What is behind this rightward shift?
In a nutshell, the politics of 2016 are still struggling to escape the legacy of the financial crash of 2008, which had enormous impacts on the global economy.
Despite unemployment being cut in half from it’s catastrophic 2009 levels in the United States, many Americans find themselves still earning less income than they earned decades. European nations have not been as successful in this regard, and youth unemployment in many countries has continued to remain alarmingly high.
It has stoked fears among many in the shrinking middle class throughout Europe that the opportunities for improvement and upward mobility are a thing of the past, allowing an opening for anti-establishment campaigns to present their case.
Additionally, the migrant crisis in the aftermath of terrorist attacks in Paris and Brussels have only worsened these moods. It has become commonplace to outwardly legitimize xenophobia in the name of keeping the borders protected. Earlier in the fall, Hungary’s far-right Prime Minister Viktor Orban said that the country “has a right to decide that we do not want a large number of Muslim people in our country,” and the former Prime Minister of Poland Jaroslaw Kaczynski warned that Muslim refugees would bring parasites and diseases to its local population.
“The anti-immigrant sentiment is in many ways anti-Islam, and it’s cheap, it’s easy to play on,” said Professor Martin Schain of New York University, whose academic concentration primarily focuses on European politics, “It’s very, very troubling. While these parties have not gained governmental power, they have been very successful in setting the political agenda. They really drag politics very far to the right.”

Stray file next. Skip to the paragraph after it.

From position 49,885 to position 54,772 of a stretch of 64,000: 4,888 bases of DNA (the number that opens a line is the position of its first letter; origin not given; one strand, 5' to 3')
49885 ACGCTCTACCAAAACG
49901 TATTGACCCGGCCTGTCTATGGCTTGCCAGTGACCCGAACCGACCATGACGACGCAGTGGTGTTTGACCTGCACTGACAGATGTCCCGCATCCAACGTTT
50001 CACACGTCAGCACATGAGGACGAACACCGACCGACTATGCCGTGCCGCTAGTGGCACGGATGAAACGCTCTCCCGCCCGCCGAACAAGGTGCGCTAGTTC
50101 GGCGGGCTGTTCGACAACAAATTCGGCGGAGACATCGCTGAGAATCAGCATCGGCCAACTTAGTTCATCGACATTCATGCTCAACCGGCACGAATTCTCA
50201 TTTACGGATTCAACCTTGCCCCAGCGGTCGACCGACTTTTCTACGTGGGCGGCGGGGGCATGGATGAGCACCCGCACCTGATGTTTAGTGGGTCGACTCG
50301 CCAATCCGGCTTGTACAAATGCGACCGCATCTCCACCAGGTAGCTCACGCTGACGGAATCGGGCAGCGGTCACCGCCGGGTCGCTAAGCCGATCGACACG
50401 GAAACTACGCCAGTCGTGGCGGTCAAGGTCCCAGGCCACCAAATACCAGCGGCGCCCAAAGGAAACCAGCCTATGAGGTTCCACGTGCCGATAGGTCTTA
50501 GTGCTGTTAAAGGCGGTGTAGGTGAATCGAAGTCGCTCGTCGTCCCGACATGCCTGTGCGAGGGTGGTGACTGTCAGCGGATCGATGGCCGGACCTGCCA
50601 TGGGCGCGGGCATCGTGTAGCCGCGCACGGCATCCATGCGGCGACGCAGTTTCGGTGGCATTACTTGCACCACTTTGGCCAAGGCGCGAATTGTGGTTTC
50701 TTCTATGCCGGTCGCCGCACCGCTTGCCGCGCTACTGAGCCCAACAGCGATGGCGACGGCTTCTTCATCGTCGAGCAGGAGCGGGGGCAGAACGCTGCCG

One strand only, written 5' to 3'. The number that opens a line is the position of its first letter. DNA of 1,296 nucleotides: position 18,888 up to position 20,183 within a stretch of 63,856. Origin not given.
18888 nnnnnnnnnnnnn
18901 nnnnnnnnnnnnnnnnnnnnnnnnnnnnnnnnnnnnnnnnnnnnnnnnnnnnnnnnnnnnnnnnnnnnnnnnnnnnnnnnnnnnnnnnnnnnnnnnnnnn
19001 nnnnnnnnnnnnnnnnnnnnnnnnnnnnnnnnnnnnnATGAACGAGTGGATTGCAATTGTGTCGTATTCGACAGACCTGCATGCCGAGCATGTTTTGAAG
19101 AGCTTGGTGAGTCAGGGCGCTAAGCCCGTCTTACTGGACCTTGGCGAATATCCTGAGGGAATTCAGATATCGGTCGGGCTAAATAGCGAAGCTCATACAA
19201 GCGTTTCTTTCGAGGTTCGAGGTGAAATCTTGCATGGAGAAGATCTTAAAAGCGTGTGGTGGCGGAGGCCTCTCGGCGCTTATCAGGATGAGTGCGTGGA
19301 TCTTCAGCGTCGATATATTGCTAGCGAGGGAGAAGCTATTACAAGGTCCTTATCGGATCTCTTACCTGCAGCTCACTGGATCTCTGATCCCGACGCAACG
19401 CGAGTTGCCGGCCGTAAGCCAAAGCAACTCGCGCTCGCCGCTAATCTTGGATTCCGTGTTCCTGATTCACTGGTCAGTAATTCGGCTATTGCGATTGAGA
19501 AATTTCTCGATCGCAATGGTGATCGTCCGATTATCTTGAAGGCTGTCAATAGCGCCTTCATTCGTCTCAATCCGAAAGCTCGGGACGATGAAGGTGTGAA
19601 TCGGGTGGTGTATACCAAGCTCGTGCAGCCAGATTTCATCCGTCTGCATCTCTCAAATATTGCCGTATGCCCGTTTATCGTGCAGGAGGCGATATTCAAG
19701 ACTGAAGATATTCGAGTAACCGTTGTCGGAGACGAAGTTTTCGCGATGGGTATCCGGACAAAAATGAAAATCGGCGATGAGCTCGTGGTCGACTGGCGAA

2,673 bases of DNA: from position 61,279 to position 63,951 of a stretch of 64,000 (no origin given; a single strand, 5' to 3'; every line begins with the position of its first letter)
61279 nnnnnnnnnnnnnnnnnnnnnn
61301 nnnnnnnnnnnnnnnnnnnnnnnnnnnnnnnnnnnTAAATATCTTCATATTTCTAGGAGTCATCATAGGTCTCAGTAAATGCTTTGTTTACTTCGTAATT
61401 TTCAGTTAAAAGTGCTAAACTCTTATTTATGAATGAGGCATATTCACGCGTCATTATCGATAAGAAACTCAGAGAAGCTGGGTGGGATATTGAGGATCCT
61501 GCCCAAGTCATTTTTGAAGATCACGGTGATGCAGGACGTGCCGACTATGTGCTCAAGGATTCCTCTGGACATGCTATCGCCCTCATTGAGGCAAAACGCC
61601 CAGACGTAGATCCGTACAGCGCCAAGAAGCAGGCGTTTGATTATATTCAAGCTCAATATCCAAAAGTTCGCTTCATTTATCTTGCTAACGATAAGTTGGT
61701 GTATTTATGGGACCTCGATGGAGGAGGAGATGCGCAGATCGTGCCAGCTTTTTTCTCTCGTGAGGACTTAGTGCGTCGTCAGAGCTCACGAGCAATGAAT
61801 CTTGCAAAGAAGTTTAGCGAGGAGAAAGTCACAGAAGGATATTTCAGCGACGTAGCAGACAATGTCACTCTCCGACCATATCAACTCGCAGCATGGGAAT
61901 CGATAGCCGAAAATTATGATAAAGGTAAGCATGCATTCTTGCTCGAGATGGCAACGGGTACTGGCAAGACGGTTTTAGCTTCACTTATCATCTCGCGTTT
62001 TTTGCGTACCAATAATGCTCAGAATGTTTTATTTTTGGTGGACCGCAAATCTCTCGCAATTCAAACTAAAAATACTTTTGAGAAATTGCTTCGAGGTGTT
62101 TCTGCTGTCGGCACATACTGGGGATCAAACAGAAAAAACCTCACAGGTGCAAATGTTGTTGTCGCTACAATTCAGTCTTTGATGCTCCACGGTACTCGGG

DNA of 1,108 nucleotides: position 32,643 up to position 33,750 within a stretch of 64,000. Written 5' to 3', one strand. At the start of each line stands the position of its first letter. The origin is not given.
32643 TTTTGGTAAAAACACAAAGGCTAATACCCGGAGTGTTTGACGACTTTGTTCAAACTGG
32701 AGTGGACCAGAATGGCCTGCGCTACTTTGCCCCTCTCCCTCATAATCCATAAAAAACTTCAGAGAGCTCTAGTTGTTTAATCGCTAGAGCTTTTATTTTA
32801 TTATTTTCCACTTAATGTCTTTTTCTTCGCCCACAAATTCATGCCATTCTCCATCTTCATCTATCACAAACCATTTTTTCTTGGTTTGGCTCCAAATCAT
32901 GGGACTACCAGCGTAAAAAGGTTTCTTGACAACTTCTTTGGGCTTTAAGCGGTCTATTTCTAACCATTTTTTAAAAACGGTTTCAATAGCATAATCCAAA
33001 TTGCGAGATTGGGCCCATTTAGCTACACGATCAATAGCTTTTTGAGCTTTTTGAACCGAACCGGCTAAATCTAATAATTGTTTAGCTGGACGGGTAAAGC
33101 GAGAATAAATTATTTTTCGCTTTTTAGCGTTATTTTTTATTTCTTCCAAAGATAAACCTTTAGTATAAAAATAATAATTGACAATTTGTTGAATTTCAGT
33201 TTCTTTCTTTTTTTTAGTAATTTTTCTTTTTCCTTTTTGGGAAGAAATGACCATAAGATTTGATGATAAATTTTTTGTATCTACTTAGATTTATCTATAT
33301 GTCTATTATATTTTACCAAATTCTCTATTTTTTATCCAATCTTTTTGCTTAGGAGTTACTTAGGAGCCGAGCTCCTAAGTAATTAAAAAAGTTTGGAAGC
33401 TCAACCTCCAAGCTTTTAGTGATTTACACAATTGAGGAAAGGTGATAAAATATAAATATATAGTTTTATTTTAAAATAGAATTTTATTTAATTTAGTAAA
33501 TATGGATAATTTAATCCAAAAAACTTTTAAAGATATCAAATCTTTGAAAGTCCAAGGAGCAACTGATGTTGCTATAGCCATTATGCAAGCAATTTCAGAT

In America, the results could not be more startling.
Following Mitt Romney’s resounding defeat to President Obama, Republican National Committee (RNC) chairman Reince Priebus announced in his “Growth and Opportunity Project” that “America is changing demographically, and unless Republicans are able to grow our appeal the way GOP governors have done, the changes tilt the playing field even more in the Democratic direction.”
“If we want ethnic minority voters to support Republicans, we have to engage them and show our sincerity,” the report continues, “If Hispanic Americans perceive that a GOP nominee or candidate does not want them in the United States (i.e. self-deportation) they will not pay attention to our next sentence…We are not a policy committee, but among the steps Republicans take in the Hispanic community and beyond, we must embrace and champion comprehensive immigration reform. If we do not, our Party’s appeal will continue to shrink to its core constituencies only. We also believe that comprehensive immigration reform is consistent with Republican economic policies that promote job growth and opportunity for all.”
The report was issued in December 2012.
Fast-forward nearly four years later, and their presumptive nominee has ridden the coattails of a candidacy that regularly incites violence, flirts with white supremacists on twitter, calls for a deportation force to round up 12 million undocumented immigrants (that overwhelming majority of whom are law abiding citizens), and has pledged to ban all Muslims including political leaders – 1.2 billion people of an entire religion – from entering the United States.